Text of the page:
Hajra Williams, PhD candidate, discusses a stimulating University of Brighton workshop exploring exhibition histories.

To celebrate the Centre for Design History’s new Museums, Archives and Exhibitions research strand and to mark the end of the first year of the Centre’s Exhibition Histories Reading Group, a session was convened at the University on 24 June 2019 to explore the use of digital technologies in exhibition histories. Attended by students and academics from across the university and beyond, this was an engrossing, lively and thought-provoking session.

Most of us will have been to an exhibition at some point in our life and will have experienced the physical, sensory aspects of being in and moving through an exhibition space. We may even have a strong memory of a specific exhibition that touched us or had a significant impact. But what else remains after the physical exhibition is de-installed? When the reviews have been written up, visitors have left, loans returned, objects placed in their permanent spaces and exhibition ephemera archived? Documenting exhibitions through digital technologies is one way of extending the life of an exhibition. It is another way of experiencing it, of revisiting it, or indeed visiting an exhibition that we may have missed seeing in the flesh.

The session was developed by Dr Claire Wintle with special guest Dr Sarah Victoria Turner, Deputy Director for Research at the Paul Mellon Centre for Studies in British Art. Sarah presented her recent pioneering work on the intersection of exhibition histories and digital practices with a focus on the Royal Academy Summer Exhibition: A Chronicle, 1769-2018.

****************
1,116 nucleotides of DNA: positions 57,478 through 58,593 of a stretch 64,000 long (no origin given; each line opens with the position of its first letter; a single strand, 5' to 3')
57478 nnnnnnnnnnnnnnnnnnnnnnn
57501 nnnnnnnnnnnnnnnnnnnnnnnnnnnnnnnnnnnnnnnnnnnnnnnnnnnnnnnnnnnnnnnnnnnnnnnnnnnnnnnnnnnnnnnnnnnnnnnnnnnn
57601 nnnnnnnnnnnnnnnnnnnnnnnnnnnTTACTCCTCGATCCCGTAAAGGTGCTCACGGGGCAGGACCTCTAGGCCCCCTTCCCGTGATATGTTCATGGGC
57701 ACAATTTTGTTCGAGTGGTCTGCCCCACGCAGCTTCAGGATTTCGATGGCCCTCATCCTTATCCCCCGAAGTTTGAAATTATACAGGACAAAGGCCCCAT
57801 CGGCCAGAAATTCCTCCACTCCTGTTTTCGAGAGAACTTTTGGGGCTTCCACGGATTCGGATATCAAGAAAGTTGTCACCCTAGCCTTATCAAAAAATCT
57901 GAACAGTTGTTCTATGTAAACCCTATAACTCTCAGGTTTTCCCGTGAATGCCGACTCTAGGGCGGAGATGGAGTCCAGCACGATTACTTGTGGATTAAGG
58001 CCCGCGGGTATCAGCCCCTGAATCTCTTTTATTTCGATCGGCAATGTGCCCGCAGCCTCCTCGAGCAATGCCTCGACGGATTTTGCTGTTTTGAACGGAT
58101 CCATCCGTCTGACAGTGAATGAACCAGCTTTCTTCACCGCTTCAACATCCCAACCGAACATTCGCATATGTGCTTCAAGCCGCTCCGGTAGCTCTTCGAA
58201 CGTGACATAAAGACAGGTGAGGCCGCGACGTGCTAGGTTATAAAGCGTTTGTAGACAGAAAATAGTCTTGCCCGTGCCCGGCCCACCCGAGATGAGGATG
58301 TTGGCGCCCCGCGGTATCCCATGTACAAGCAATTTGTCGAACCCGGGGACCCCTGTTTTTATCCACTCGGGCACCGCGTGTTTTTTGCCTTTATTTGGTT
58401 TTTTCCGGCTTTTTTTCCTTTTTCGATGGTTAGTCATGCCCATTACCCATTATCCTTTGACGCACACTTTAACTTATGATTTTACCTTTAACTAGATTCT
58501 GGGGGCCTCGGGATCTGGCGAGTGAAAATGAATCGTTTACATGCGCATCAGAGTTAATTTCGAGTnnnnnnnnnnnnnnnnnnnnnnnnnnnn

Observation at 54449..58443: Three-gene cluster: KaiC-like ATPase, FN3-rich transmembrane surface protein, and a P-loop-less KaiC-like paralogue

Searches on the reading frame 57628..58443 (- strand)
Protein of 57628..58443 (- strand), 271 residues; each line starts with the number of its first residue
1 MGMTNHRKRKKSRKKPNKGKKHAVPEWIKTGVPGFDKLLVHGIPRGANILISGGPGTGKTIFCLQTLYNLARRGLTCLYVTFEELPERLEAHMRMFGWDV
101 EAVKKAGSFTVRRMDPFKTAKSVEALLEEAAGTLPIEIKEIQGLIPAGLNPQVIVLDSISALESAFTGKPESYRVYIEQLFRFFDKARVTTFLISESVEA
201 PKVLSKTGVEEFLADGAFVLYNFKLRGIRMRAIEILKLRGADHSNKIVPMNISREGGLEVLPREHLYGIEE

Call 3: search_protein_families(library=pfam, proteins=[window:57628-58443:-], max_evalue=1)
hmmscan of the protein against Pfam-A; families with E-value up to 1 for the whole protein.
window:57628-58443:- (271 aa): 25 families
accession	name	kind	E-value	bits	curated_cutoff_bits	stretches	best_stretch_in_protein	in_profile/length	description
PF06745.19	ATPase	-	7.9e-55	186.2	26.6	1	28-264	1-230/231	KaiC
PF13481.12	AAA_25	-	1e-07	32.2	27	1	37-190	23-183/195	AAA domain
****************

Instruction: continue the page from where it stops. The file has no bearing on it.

1923 view of Royal Academy exhibition chronicle https://chronicle250.com


Sarah first introduced the chronicle project, a mammoth task involving digitising 250 years of the Royal Academy’s Summer Exhibitions. The chronicle is a new open access online publication by the Paul Mellon Centre that explores the Summer Exhibition through stories, artwork, data and essays for every year of the exhibition. The Summer Exhibition is the longest running annual display of contemporary art.

One of the questions Sarah asked was, ‘Is it possible to create a more expanded history of exhibitions, a history of ideas, art of other realms, politics of an institution, types of exhibition viewing?’ For me, as I am sure for many others this was a thought-provoking question – what and who is missing from the material that is collected? One of the key questions in my own research on exhibitions is, ‘What were audiences doing and where have those histories been recorded?’ Sometimes the artworks themselves offer these other views – The Exhibition of the Royal Academy, 1787https://chronicle250.com/1787 unusually shows the audience doing what audiences do, sometimes paying attention, often not, possibly being seen more than seeing.

Following Sarah’s presentation we moved onto an interactive discussion on digital resources to explore precisely these questions. Working in small groups we focused on the Royal Academy’s resource and “The Other Story: Afro-Asian Artists in Post-War Britain” resource at https://www.afterall.org/exhibition-histories/the-other-story. Exploring the digital sites, we explored – amongst other things – their limits and possibilities, their multisensory and multivocal qualities, their accessibility and the ways in which time and chronology are implicated in digital media. Sarah suggested that a lesson for us all is to future proof our documentation by being aware of and including material that will provide fuller histories.

To round off the session, a short presentation was given on the Exhibition Histories Reading Group by Joseph Long and myself. We reflected on our first year. We have enjoyed putting together the texts – the themes explored evolved in an organic way and we have been focused around methodology, spectacle, transnational, audience engagement, archives and research. It has been an opportunity to explore themes as diverse as historic exhibition making to utopian art museums in the Islamic world, to curatorial ideals and audience expectations. Sessions are being developed for 2019-20 to start on 11 November 2019. Specific themes of feminism, violence, radical exhibitions, decolonisation and queer history have been suggested so far. If you would like to be involved, attend the sessions or offer suggestions please do contact me on H.Williams2@brighton.ac.uk.